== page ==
Evaluation of the Chemo-mechanical Caries Removal Agent (BRIX3000®) in Primary Molars

Overview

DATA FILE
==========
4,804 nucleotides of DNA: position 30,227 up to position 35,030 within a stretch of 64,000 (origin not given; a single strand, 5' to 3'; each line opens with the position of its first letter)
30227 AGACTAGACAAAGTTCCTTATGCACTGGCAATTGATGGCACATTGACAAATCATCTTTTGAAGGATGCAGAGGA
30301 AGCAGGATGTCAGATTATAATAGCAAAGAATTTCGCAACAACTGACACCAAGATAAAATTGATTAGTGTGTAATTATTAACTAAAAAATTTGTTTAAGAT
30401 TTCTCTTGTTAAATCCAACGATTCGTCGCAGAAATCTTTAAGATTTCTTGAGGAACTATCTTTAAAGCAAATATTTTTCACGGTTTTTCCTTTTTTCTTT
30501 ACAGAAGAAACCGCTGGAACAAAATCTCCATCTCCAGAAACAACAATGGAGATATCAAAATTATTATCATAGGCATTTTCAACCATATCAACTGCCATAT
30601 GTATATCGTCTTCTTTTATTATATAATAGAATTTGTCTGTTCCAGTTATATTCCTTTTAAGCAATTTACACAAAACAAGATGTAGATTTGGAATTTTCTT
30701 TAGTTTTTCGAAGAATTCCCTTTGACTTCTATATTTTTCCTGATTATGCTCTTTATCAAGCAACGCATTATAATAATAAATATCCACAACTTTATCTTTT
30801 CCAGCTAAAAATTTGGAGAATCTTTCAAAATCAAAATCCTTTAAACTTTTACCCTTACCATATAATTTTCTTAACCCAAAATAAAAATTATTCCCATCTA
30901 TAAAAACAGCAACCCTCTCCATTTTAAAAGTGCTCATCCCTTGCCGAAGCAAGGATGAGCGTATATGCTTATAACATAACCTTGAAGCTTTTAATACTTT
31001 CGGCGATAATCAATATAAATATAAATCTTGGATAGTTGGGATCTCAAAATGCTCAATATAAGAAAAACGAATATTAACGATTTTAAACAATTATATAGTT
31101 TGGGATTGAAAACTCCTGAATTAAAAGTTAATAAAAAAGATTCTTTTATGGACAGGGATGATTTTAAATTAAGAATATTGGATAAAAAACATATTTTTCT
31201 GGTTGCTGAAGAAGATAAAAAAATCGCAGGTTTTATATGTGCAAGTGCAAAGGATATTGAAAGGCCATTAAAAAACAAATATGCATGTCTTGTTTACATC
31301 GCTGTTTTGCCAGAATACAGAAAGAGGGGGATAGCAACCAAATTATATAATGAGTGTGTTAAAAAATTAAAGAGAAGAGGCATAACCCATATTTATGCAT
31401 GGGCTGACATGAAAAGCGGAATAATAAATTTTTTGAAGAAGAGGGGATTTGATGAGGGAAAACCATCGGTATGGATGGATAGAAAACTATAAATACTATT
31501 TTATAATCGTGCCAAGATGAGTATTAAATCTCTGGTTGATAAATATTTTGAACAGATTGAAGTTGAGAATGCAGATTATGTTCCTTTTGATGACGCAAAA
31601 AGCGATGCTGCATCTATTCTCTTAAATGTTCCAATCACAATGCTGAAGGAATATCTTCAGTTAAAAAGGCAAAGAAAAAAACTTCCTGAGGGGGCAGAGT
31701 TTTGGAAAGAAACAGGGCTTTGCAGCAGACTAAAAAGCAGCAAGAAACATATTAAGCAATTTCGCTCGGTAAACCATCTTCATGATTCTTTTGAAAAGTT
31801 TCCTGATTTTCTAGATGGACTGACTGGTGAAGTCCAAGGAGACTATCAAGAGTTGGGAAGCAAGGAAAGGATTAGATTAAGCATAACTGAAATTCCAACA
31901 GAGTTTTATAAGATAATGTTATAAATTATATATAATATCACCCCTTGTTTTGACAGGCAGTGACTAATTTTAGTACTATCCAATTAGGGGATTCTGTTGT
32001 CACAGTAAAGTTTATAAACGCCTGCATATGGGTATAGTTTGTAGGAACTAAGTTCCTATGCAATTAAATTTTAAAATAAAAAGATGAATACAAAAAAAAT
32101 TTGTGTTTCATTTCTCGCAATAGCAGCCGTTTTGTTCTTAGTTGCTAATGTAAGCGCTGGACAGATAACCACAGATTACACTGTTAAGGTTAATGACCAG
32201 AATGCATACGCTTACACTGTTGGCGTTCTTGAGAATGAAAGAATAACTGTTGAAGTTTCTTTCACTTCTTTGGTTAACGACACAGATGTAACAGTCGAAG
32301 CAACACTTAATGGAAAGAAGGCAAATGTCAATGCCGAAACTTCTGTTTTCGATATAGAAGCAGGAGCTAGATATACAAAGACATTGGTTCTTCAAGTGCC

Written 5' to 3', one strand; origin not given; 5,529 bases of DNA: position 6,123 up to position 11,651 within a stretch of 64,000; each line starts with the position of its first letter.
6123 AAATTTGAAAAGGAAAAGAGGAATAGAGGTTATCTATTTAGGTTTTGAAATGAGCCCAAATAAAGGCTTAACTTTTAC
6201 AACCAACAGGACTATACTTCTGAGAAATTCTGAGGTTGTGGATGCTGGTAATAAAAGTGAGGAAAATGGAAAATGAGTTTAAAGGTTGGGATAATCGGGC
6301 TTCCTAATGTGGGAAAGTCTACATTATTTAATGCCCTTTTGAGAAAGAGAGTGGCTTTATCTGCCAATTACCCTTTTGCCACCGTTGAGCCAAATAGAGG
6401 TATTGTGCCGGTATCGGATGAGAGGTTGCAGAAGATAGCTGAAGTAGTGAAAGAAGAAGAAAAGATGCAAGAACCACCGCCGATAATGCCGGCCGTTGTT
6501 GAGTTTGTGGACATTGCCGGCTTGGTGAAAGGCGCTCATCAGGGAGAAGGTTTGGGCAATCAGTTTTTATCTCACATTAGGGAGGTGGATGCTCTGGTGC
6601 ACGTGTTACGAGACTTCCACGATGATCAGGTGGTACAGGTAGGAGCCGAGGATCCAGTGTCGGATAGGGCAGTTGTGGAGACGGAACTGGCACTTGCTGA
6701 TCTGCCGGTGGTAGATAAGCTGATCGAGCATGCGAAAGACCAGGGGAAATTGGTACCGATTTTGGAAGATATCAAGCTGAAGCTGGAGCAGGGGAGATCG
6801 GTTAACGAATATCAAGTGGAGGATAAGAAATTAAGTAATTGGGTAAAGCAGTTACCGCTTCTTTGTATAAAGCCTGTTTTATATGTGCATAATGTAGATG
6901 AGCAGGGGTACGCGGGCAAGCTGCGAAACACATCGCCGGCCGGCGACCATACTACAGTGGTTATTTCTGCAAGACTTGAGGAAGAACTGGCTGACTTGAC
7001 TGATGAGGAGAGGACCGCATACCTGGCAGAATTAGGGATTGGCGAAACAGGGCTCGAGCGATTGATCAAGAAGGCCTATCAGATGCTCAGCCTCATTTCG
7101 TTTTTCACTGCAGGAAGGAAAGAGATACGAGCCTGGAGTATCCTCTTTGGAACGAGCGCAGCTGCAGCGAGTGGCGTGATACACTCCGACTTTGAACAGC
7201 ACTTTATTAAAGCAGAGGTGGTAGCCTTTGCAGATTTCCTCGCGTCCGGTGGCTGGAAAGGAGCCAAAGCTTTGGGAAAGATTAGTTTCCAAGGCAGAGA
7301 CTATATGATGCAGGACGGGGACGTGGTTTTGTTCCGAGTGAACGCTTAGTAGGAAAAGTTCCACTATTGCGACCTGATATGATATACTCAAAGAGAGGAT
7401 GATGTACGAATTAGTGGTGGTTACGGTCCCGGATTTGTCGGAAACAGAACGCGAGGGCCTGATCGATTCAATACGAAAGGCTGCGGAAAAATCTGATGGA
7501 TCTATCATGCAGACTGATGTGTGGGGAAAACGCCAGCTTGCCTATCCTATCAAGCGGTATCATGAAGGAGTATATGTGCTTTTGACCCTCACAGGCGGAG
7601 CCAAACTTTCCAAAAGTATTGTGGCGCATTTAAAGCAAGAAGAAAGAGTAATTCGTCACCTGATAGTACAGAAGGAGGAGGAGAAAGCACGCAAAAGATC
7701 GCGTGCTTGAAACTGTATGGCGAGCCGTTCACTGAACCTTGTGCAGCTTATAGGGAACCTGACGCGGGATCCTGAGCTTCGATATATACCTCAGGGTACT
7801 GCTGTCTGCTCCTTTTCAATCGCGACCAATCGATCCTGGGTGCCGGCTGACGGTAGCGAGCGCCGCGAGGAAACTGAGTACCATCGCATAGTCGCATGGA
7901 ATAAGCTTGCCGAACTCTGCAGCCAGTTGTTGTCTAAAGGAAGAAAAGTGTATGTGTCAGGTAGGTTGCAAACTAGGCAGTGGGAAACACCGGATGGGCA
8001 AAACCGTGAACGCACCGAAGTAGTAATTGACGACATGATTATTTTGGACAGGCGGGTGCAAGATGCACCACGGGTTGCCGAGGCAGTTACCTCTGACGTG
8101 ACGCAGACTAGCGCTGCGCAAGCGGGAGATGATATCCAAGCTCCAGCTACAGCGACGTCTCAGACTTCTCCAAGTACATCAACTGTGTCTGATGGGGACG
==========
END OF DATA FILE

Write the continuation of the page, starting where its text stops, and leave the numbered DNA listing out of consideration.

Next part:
Dental caries is one of the most prevalent chronic diseases in people worldwide. Traditional clinical treatment of dental decay has developed on the basis of the removal of carious tissues with high-speed handpieces and slow-rotating instruments, inducing pain, disturbing sounds, and vibrations. In addition, this method comprises the tooth structure by removing both "caries-affected dentin" and "caries-infected dentin". The use of the chemo-mechanical caries removal (CMCR) method is one of the main implementations of the minimal intervention dentistry idea accepted in the last ten years. It includes the selective removal of "caries-infected dentin" while preserving the healthy "caries-affected dentin" that has the ability to remineralize. The CMCR method differs from the traditional surgical method in that it selectively removes carious dentin. Therefore, it is less destructive and less painful, thereby promoting a positive attitude towards visiting dentists. A novel agent for the CMCR method named "BRIX3000®" by the laboratory Brix Medical Science has been released onto the dental market in 2016. It is a papain-based gel derived from latex and fruits of green papaya (Carica Papaya) that works as a chemical debridement with a unique technology called Encapsulating Buffer Emulsion (EPE). Investigations are required to evaluate and compare the outcomes of two CMCR agents, "BRIX3000®" and "Carie-CareTM," versus the traditional surgical methods. Therefore, the present study aims to perform a clinical and microbiological evaluation of caries removal using "BRIX3000®" and "Carie-CareTM" versus the traditional surgical methods in primary molars among children in Jeddah city, Saudi Arabia.